Two weeks ago I went on a date with a lawyer at Goldman Sachs. He was 49-years old, “not handsome in the classical sense, more Jimmy Cagney than Cary Grant” as he so charitably described himself and preferred Italian suits over Savile Row’s. His magniloquent and crassly funny e-mails had made me curious, so I’d accepted his invitation to have dinner at Bond Street. The conversation was a little awkward at the beginning, as would be expected when you meet a perfect stranger, but after three cocktails we found common ground and got chatty. From politics – we discussed the icky subject of racism in Belgium – we jumped to traveling – I asked him twice where he grew up (eek!) – to our professional lives – I now know how to bail out an entire country.
I also told Mr. Lawyer that I had great trouble getting dressed for our date. This might surprise you but it’s really quite simple an equation. You see, I’m not used to dressing for straight men. I work in fashion for pete’s sake. Everyone’s either gay or a woman! And the rare straight man who does loiter around in the colorful corridors of the fashion industry chases models for sport. So I dress for myself and for other girls. It’s become somewhat of a job these days and the majority of thought goes into whether the outfit is inspiring, unique and well, Me. I never really have to think about any romantically enticing hem- or neckline, because I’m either in front of a gay street style photographer or a seasoned fashion maven at an office. So when the odd date does come around I am left helpless and desperate to please. Everything and anything I put on is either too sexy or too fashionable. I constantly have to remind myself that men are simple creatures, including Mr. Lawyer, who told me “there’s no ambiguity, just black and white.”
And so he found no better way to say it than to just be brutally honest: “You should have worn a skirt!” This wasn’t meant as a joke. He was quite sure of this and continued to complain about my lack of skin until we left the restaurant. Mind you, I was wearing a tiny Peter Pilotto shirt that bared my arms and shoulders quite generously, and really, isn’t that the only thing you can see when you’re across from someone at a table? “I would have dropped my napkin a few times to get a peek!” he retorted. OK, this was a joke, but I had to defend myself nonetheless. For one, it was freezing outside. I wasn’t going to dart around in a summer dress, nor dig up my tights again either. Secondly, I didn’t want to come across as some ditzy fashionista – the bastard googled me – who’s got nothing but a body as ammunition. (Though I don’t have any tits, nor ass to speak of…) Thirdly, didn’t he already see my legs on-line? “Yes, they are very nice!” he said. “I even told my friend, she’s got nice gams.” So why make such a big deal out of it?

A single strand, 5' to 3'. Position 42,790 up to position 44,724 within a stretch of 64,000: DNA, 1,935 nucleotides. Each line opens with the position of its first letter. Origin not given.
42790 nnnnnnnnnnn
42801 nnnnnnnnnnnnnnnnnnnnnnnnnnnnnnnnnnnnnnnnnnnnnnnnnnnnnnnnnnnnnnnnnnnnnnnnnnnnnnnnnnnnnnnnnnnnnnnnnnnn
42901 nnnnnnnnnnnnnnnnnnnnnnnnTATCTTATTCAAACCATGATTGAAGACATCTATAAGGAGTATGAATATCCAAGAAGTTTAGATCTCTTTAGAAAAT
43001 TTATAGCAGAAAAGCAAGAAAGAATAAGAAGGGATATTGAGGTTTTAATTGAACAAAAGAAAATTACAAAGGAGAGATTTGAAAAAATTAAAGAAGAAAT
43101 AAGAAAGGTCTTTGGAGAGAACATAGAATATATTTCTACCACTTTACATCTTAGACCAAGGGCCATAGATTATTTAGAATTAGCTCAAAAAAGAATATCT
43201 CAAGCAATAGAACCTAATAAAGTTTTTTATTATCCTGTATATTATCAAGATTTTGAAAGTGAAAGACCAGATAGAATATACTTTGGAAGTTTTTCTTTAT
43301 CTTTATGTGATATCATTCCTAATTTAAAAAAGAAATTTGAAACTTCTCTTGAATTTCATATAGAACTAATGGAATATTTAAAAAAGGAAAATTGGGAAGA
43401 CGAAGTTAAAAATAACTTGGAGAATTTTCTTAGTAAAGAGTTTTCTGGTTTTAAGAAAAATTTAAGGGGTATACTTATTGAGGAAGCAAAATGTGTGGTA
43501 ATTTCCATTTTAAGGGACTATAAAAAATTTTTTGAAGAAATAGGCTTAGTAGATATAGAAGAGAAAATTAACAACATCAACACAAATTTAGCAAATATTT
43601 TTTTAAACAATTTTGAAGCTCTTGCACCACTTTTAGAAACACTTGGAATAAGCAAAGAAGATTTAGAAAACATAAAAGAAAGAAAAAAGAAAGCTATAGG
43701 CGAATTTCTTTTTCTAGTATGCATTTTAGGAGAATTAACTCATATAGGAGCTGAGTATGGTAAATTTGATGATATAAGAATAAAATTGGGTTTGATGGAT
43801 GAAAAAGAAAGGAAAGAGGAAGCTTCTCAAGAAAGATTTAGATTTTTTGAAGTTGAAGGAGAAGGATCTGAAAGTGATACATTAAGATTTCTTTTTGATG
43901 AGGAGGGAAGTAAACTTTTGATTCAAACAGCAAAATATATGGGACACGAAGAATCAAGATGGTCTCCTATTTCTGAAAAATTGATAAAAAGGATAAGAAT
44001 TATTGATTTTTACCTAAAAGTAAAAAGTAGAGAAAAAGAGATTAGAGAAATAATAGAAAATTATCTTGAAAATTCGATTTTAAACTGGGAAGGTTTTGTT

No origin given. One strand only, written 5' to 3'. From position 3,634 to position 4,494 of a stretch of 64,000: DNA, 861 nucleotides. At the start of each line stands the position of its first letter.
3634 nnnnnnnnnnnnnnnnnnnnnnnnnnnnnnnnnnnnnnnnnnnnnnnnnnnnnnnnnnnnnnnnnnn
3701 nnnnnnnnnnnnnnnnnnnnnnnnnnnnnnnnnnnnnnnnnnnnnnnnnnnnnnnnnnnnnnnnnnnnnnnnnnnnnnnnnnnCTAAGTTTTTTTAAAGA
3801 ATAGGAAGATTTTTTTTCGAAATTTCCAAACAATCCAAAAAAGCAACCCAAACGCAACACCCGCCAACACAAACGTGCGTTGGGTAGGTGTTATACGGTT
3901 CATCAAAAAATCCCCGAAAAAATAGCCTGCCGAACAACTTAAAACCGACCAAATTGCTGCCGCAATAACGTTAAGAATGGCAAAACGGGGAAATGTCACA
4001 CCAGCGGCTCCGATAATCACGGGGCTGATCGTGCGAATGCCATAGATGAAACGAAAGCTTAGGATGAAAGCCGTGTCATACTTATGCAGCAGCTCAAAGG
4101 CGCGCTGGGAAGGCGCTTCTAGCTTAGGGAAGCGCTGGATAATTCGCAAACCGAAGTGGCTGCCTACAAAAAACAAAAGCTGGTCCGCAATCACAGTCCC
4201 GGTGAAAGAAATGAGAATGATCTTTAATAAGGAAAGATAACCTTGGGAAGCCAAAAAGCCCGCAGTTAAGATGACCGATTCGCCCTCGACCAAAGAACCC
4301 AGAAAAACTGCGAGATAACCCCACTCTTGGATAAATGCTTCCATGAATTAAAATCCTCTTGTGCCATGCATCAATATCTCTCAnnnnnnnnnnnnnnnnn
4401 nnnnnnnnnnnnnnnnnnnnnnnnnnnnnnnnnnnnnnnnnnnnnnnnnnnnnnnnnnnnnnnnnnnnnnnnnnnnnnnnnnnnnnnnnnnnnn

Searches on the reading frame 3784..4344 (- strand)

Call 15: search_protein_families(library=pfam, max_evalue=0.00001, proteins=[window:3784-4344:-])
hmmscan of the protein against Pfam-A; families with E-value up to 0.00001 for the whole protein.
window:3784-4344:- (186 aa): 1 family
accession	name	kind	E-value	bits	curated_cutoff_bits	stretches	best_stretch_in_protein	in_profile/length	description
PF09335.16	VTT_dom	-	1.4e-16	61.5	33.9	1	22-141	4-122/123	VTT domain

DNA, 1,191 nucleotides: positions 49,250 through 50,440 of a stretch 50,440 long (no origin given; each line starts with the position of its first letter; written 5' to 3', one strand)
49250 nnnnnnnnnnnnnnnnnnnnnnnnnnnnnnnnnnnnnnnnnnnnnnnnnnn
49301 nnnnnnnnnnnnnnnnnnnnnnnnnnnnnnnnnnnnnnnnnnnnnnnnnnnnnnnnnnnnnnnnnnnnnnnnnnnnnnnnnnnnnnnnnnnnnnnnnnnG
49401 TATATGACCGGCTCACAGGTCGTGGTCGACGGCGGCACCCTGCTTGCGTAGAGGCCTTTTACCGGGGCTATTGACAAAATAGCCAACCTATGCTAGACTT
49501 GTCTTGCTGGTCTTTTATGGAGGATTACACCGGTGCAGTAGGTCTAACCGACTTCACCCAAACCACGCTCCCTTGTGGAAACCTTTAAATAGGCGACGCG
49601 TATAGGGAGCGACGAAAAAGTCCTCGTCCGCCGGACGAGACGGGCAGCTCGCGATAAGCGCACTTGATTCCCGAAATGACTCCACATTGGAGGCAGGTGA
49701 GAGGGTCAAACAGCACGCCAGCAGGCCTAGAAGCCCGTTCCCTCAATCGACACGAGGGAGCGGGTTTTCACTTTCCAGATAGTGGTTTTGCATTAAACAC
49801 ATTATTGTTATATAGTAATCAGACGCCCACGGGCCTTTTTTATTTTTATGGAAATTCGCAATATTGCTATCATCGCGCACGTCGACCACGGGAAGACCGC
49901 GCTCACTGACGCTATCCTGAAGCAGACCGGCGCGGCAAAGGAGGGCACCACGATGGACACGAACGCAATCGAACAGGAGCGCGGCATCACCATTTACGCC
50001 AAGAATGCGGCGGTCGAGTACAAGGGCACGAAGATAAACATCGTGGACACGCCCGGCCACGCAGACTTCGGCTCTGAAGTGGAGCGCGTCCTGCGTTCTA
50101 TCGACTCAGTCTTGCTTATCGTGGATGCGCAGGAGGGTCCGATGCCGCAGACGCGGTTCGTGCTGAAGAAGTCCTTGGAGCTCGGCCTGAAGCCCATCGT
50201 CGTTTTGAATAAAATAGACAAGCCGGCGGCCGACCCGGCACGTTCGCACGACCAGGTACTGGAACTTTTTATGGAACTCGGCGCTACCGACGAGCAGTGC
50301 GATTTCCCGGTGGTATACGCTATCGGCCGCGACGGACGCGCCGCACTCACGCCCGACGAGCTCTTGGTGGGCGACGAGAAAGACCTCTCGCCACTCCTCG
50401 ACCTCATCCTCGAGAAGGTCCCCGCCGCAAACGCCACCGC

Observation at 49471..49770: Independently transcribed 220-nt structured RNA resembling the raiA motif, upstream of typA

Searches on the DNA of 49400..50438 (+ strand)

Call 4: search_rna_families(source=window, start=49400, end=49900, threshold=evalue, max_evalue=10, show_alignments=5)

It got me thinking, what is the appropriate attire for a first date? Was I wrong to wear pants? Was I wrong to assume I would come off as slutty or too eager if I wore a short skirt? According to Mr. Lawyer it’s the only way to tell if the guy is a “James Bond”. If he can keep his cool while you’re sitting there flaunting your goods, he’s a real man. Plus, he assured me that “9 out of 10, no, 99 percent of men would say they prefer a skirt over pants.” So I did a little survey this weekend. I put on the outfit again, stopped a few guys around the West Village and asked them if it was suitable for a first date. Or if they would have preferred to see a skirt instead. And the answers were all in my favor, though mildly. Some didn’t understand the top because of the ruffle – it’s too fashion, I admit it. But what it all came down to was that none of them said they preferred a skirt. According to the preppy guy, “jeans is the uniform” so I hit the nail right on the head. So what’s up with Mr. Lawyer, really?
Black blazer by Roberto Cavalli; Dark denim cigarette pants by Mih Jeans; Ruffle cut-out top by Peter Pilotto; Purple suede pumps by Casadei; “Modern Retro” sunglasses by Toms; Cotton, nautical clutch by Max Mara.
Photos by Milton Arellano.